Retreats & Facilitation

 
Retreats

Life in your organization is likely fast-paced.  Best-laid intentions to hold time in a regular meeting for reflection, visioning, strategy, blue-sky thinking, hard tasks  -- are frequently bumped forward to the next meeting (or the ether).   

 

Retreats, particularly when offsite (or otherwise protected from the cues and demands of everyday work life), are important breaks to re-acquaint yourselves with each other, reflect on the group's journey, identify the markers, set the goals for organization tasks,  and determine the route ahead.  With decades of experience in designing breakthrough retreats for organizations, Katherine's portfolio is deep and agile.   3 areas where she has special expertise:  strategic thinking, executive search and transition, and building team effectiveness.  

Examples of retreat focus:

  • Boards:  build member engagement,   launch strategic planning,  envision new future,  make decisions more effectively,   resolve tough challenges, work more effectively with the executive,  stop micro-managing  ...

  • Organizations (executive & management teams, unit teams, professional staff):  clarify intentions and direction, manage conflict, develop effective work teams, anticipate and integrate new leadership, oversee effective leadership searches, solve hairy problems, and plan for implementing change.

  

 
Facilitation

There are occasions when a client just wants an outside professional to facilitate an event or meeting, or to train internals as facilitators.

 

Having taught graduate students in Organization Development for decades, and facilitated hundreds of groups and meetings, Katherine is a seasoned and creative facilitator and trainer/coach for groups and their leaders.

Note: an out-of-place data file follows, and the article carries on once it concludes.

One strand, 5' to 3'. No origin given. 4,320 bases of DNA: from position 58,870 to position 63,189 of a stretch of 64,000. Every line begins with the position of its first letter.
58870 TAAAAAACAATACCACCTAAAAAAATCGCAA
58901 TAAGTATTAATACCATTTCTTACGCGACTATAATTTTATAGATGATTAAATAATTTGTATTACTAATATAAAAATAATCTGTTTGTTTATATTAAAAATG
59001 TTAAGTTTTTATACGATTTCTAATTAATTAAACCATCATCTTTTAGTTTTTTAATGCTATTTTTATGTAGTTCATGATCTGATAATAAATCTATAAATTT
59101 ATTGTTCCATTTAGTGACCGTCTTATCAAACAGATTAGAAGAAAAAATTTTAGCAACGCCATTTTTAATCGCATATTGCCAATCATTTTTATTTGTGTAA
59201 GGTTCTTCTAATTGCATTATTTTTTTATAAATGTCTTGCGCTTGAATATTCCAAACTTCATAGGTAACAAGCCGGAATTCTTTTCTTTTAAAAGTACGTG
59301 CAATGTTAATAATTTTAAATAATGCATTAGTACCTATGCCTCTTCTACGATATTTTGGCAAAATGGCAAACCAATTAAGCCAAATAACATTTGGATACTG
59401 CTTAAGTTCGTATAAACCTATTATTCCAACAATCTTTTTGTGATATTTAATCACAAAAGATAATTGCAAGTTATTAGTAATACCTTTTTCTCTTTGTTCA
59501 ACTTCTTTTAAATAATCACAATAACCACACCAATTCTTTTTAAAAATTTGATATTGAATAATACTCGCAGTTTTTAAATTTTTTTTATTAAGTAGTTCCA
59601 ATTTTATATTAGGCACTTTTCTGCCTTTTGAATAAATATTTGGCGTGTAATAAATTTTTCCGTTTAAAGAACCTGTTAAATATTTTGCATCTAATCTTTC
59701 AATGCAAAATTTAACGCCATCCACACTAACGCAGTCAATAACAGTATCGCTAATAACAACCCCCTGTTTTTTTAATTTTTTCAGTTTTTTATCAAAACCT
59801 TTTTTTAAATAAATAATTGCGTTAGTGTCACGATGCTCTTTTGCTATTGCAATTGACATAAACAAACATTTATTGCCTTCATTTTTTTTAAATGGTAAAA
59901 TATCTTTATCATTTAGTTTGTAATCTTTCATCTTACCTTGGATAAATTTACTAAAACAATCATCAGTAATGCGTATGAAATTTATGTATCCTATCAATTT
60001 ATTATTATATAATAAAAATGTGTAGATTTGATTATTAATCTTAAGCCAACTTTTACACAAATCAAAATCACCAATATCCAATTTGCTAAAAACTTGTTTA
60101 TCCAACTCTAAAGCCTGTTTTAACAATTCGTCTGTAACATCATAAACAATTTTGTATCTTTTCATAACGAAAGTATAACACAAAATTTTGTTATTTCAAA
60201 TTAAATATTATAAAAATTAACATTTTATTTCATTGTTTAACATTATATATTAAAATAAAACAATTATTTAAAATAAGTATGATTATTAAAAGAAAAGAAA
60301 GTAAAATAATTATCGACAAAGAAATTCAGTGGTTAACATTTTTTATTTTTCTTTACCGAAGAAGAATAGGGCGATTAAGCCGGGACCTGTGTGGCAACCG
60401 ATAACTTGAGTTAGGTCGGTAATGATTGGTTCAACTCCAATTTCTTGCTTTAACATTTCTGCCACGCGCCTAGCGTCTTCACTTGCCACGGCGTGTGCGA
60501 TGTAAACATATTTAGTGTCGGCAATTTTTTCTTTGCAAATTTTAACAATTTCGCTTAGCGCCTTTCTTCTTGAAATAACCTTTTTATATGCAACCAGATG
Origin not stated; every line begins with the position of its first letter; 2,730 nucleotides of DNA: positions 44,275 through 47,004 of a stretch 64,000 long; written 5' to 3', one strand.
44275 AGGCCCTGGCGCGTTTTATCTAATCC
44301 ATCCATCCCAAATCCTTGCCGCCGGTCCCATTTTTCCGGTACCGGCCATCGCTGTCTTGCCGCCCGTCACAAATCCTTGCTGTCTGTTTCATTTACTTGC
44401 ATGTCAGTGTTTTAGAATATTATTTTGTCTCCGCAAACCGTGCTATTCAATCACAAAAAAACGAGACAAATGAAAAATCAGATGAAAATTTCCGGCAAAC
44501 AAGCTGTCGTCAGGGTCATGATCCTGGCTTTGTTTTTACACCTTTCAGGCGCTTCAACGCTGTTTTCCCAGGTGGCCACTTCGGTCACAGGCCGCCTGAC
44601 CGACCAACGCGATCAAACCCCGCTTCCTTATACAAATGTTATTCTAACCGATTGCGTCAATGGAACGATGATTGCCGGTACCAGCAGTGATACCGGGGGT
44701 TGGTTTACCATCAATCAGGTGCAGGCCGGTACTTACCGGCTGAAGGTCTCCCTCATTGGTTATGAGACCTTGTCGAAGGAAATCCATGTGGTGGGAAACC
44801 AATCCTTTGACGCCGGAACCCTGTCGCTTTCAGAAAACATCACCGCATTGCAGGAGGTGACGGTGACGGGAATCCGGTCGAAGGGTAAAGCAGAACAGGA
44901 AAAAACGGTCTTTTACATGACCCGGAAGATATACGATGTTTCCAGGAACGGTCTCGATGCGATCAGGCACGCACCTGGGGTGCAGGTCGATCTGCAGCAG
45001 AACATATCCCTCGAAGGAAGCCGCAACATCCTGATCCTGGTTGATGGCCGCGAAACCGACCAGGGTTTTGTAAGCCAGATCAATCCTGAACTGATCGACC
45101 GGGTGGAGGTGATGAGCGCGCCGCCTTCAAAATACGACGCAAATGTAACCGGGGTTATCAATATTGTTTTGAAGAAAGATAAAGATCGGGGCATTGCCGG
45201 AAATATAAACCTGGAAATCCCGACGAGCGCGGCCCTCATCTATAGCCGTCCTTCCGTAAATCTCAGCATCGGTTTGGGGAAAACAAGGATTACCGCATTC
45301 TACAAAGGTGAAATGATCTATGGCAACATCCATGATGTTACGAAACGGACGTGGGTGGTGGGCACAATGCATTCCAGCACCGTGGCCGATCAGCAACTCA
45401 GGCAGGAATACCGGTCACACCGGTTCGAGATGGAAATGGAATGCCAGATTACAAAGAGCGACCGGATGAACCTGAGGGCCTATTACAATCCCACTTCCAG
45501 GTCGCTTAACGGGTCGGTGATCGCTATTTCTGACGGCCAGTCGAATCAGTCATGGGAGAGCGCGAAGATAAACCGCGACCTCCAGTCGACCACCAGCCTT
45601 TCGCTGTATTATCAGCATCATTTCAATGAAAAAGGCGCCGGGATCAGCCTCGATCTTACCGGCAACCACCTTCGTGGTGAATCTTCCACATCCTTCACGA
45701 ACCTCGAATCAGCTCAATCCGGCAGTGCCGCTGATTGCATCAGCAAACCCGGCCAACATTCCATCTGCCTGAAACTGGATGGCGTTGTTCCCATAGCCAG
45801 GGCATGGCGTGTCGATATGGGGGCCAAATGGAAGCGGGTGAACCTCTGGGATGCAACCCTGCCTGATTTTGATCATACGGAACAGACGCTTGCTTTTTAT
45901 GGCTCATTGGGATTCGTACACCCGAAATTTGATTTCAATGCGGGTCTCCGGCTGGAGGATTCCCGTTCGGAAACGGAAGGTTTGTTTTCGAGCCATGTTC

Here's what a facilitator does for the meeting, depending on the agreement with the organization/client:  

  • Frees up the unit leader from this responsibility

  • Ensures that leader's role in the setting is well-managed and acknowledged

  • Minds (or collaboratively sets) ground rules to hold the group accountable for its agenda, process,  and time management

  • Appropriately intervenes to bring the group back into focus, ensure widespread engagement, manage conflict, check progress, monitor time boundaries, work through critical incidents, alter agenda or time agreements in consultation with the group leader and members

  • Ensures that the meeting results in clear outcomes

  • Reviews effectiveness of the meeting with participants - including feedback to each other and facilitator

  • Encourages or completes followup and/or reporting after the facilitated meeting concludes

 

"We have heard nothing but rave reviews on your session." 

Comment from organizer of recent conference


 

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